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How to achieve ideal weight, health and body shape

Some time ago, I was asked to look at the topic of fad diets; in particular, the Dukan Diet was mentioned (I’d never even heard of it!).  If you stop and think about it – as a species, we’ve lost the plot when someone else has to tell us what, when and how much to eat!  As humans, we have an innate ability to tell what’s right/wrong for us, food-wise, but we’ve been so conditioned, over the years/decades that we can no longer tune in to this instinctive ability.  In order to attain ideal health and weight, the diet basics are simple…

Real food and water

Stick to real food; avoid foods that don’t occur in nature (yes, wheat grows in nature, but you don’t find fields full of bread loaves!).   Don’t avoid good quality fats; diets that advocate low fat products (like the Dukan Diet) are not adhering to the principle of consuming naturally-occurring foods.  Think about your ancestors and what foods they had available to them. In addition, drink clean, filtered water appropriate to your body weight and level of physical activity (0.033 X kg for your base-level intake, before exercise).

Genetic biochemistry

If, for example, they were Indian or African, they would have been exposed to less fatty and more ‘white’ proteins than European descendants (who would have eaten fattier, darker proteins), but whatever dairy was consumed by either group would have been unpasteurized and full fat. A good diet is more than just about avoiding processed foods; it’s also about ensuring you eat the correct ratios and quality/type of protein, fat and carbohydrate.

Lifestyle factors

There are always going to be other factors to consider when tackling health and weight issues and they relate to the habits you perform on a daily basis.  These cover exercise, sleep quality and quantity, mindset, breathing technique and one or two others.  It’s often only when you address all the relevant factors and make some changes in these areas that you’ll be able to shift body fat and health considerably.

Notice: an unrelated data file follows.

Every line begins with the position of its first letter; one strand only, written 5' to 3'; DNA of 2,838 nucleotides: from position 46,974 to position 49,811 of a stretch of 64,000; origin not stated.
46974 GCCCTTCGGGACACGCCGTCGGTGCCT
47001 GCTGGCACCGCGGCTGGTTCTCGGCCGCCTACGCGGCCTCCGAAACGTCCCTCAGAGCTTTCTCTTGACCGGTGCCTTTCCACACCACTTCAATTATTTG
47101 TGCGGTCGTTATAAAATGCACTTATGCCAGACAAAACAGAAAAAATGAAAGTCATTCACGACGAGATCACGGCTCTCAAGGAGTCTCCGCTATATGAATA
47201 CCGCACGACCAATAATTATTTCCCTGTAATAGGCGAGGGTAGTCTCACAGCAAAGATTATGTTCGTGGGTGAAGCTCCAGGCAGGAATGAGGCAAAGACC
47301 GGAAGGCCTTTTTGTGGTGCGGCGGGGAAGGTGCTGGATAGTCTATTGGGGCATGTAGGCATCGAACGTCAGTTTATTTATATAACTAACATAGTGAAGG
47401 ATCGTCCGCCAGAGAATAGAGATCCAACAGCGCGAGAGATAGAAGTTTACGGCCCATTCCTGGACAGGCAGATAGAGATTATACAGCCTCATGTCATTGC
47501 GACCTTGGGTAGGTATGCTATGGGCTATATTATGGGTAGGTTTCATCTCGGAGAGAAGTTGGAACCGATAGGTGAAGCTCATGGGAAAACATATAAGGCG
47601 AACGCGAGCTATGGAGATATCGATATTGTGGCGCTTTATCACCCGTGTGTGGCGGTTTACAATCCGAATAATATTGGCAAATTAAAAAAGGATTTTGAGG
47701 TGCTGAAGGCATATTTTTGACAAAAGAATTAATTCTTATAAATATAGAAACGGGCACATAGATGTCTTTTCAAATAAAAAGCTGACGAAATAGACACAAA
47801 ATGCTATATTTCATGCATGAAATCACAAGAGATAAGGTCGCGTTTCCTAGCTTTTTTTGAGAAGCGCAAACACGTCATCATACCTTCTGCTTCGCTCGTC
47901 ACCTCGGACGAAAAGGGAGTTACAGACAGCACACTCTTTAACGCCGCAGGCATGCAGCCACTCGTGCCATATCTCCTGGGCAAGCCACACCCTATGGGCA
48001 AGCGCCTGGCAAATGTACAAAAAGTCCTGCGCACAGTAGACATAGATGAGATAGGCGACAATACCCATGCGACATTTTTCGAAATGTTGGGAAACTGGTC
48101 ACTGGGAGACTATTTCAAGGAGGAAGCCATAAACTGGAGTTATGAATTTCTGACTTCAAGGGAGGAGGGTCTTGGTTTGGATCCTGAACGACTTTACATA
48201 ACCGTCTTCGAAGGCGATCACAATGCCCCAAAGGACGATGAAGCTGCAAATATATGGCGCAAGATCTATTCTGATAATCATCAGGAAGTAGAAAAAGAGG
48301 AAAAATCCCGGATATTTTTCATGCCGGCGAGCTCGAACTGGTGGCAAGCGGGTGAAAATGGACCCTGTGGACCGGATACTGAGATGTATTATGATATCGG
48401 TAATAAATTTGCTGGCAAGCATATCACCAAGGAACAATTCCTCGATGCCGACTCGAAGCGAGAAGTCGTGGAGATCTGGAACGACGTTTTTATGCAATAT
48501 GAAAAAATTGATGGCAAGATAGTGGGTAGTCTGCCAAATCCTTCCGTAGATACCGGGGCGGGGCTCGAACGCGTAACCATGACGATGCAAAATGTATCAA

Diet vs exercise

And remember, exercise is not what keeps our weight down – diet does!  This may be news to you, but diet accounts for about 80% of our body shape; exercise is the 20% cherry on top.  This means that much more focus needs to be placed on what you eat, and far less on ‘burning’ a poor diet off at the gym. In addition, many people mistakenly believe that an effective gym session requires a minimum of an hour at a time, at a high intensity of effort.  This is an outdated belief – there are ways to be much smarter about how you train which will allow you to exercise for much shorter periods of time, but with far more effective outcomes.

Benefits of fasting

Relatively recent research has suggested that we can gain huge benefits from going without food for brief-to-prolonged periods of time (14-36 hours) – called intermittent fasting.  This is something that would have naturally occurred back in the days when we had to hunt for, or gather, our own food.  It’s highly unlikely that we ate first thing in the morning, but we’ve been condition to do just that and it has the potential to play havoc with our blood sugar levels.  This is because it tends to occur at the same time our cortisol levels are naturally rising.  Historically, we probably ate later in the day once we’d found our food and so instinctively exercised in a fasting state. Evidently, when exercising on an empty stomach you’re able to maximize the impact of certain cellular factors and catalysts that force the breakdown of fat and glycogen for energy, forcing your body to burn fat without sacrificing muscle mass.

In summary

Apply all the above and you should start to experience unbelievable energy improvements, clear and radiant skin, body fat loss, mental clarity and total dietary satisfaction, amongst many other benefits.

Tanya Wyatt, Happy Valley pond

Tanya Wyatt

Tanya has written regularly for various health and fitness magazines such as Men’s Health, Marie-Claire, Cosmopolitan and Shape (she also served on the advisory board for Shape), as well as for local South Africa newspaper publications. In 2004, Tanya wrote two internationally released health and fitness-related books, both  published by New Holland. She recently wrote her third book, currently submitted to publishers for consideration.


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2021 Tanya Wyatt / The Happy Body